If you already have an attorney working on your OUI case, speak with them about this. If not, it would definitely be in your interest to speak with an attorney as soon as possible. There are short time limits on when you may challenge the suspension for a chemical test refusal and an experienced attorney can guide you through the process and assist you with the hearing.
Unfortunately, no. The facts of your case should have been addressed while the case was active at court. The RMV does not reconsider the case all over again. From what you have said, it seems there is no way to avoid the interlock device or reduce the time you must use it.
Please contact an OUI attorney! There are lifetime consequences to consider that may outweigh your desire to get your license back as soon as possible. Although I do not know all the facts alleged in the police report, from what you have said it seems there may be many factors in your favor.
To directly answer your question as to whether “this will look bad in court?” No! Portable breath tests are not admissible as evidence against you.
No, they do not give 14-hour hardship licenses. As to the chances of your application for a hardship license receiving approval, it would not be appropriate give an estimate without looking at your RMV record. If you want some guidance through the process, that might include appeals, it would be best to hire an attorney experienced with these issues. Good luck!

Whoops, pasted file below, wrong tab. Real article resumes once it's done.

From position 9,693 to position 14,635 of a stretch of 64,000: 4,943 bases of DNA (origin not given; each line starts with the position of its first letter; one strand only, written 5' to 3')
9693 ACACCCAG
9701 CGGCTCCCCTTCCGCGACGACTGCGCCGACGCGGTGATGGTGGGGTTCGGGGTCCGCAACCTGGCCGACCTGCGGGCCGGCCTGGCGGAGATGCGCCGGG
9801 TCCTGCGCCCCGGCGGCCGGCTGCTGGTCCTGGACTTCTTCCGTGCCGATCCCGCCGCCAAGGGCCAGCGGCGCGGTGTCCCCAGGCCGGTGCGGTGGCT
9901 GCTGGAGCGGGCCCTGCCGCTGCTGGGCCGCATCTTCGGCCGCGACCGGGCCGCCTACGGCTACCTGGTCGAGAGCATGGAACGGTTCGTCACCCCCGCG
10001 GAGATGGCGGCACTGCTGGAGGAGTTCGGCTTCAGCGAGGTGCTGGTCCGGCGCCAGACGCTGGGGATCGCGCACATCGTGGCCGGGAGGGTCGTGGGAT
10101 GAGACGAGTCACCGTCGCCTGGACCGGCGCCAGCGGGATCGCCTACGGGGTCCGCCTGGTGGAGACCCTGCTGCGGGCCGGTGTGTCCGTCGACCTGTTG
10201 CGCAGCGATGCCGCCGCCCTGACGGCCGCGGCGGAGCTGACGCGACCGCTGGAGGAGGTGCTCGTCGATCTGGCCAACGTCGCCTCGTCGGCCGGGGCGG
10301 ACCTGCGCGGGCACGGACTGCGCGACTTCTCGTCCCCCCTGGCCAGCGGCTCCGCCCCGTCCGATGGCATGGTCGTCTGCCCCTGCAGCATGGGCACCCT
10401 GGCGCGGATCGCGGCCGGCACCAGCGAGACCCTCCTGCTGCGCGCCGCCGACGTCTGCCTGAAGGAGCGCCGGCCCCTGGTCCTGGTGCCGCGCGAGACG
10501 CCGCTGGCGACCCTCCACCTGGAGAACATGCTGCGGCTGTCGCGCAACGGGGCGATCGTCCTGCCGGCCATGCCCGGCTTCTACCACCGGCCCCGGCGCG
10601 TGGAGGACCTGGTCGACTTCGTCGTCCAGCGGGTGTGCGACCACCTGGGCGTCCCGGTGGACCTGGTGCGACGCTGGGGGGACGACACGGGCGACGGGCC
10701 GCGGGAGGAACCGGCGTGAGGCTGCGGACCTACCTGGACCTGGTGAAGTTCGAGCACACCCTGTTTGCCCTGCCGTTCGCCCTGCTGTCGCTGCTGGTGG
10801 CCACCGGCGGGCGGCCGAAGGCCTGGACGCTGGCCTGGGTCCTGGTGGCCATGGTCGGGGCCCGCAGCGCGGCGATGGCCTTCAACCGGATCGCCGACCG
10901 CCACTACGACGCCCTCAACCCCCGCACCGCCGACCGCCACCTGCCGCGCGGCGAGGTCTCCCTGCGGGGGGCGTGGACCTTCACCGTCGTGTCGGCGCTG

I agree with the other responses - you should make a sincere effort to have a serious and candid discussion with your attorney. Do not fire an attorney (the messenger) just because you do not like hearing bad news. Of course, if your attorney is trying to avoid trial simply because he does not want to put in enough effort, then find someone new to work with immediately.
Regarding the charges and trial, it seems you have left out some crucial details. For example: What was the exchange...
Attorney Kavaja is correct, but you may apply for a hardship license from the RMV. The hardship license would be good for a certain twelve hour period each day.
Please, however, speak with an attorney before accepting the CWOF - there may be lifelong consequences that are more important than the immediate desire to get your license back as soon as possible.
From your question, I assume the court suspended his license for two years. If that is what happened, then two years after his last court date he should be able to go to a full service RMV branch and meet with a hearing officer to requst that his license be reinstated. If the hearing officer approves reinstatement there is a reinstatement fee of $500. The hearings are fairly casual and, absent any other problems with the person's driving record, usually result in reinstatement.
I agree with the other responses, your dad needs an attorney because a criminal complaint has already been filed. Since the complaint has been filed, he should not discuss the case with any potential witnesses against him and no one else should do that on his behalf. Trying to help by attempting to “work it out” with the alleged victim could get your father, or anyone trying to help him, into a great deal of trouble, i.e. additional charges. Larceny over $250 is serious enough, don’t make it...
I am not sure why others have said there is no appeal. My understanding is that M.G.L. c. 276 § 58A(7) provides for review in superior court. Furthermore, M.G.L. c. 276 § 58A(4) allows the defendant to "reopen" the hearing in the original court if the judge is convinced "that information exists that was not known at the time of the hearing and that has a material bearing on the issue...."
The process for 58A review in superior court is practically the same as standard bail review. I know...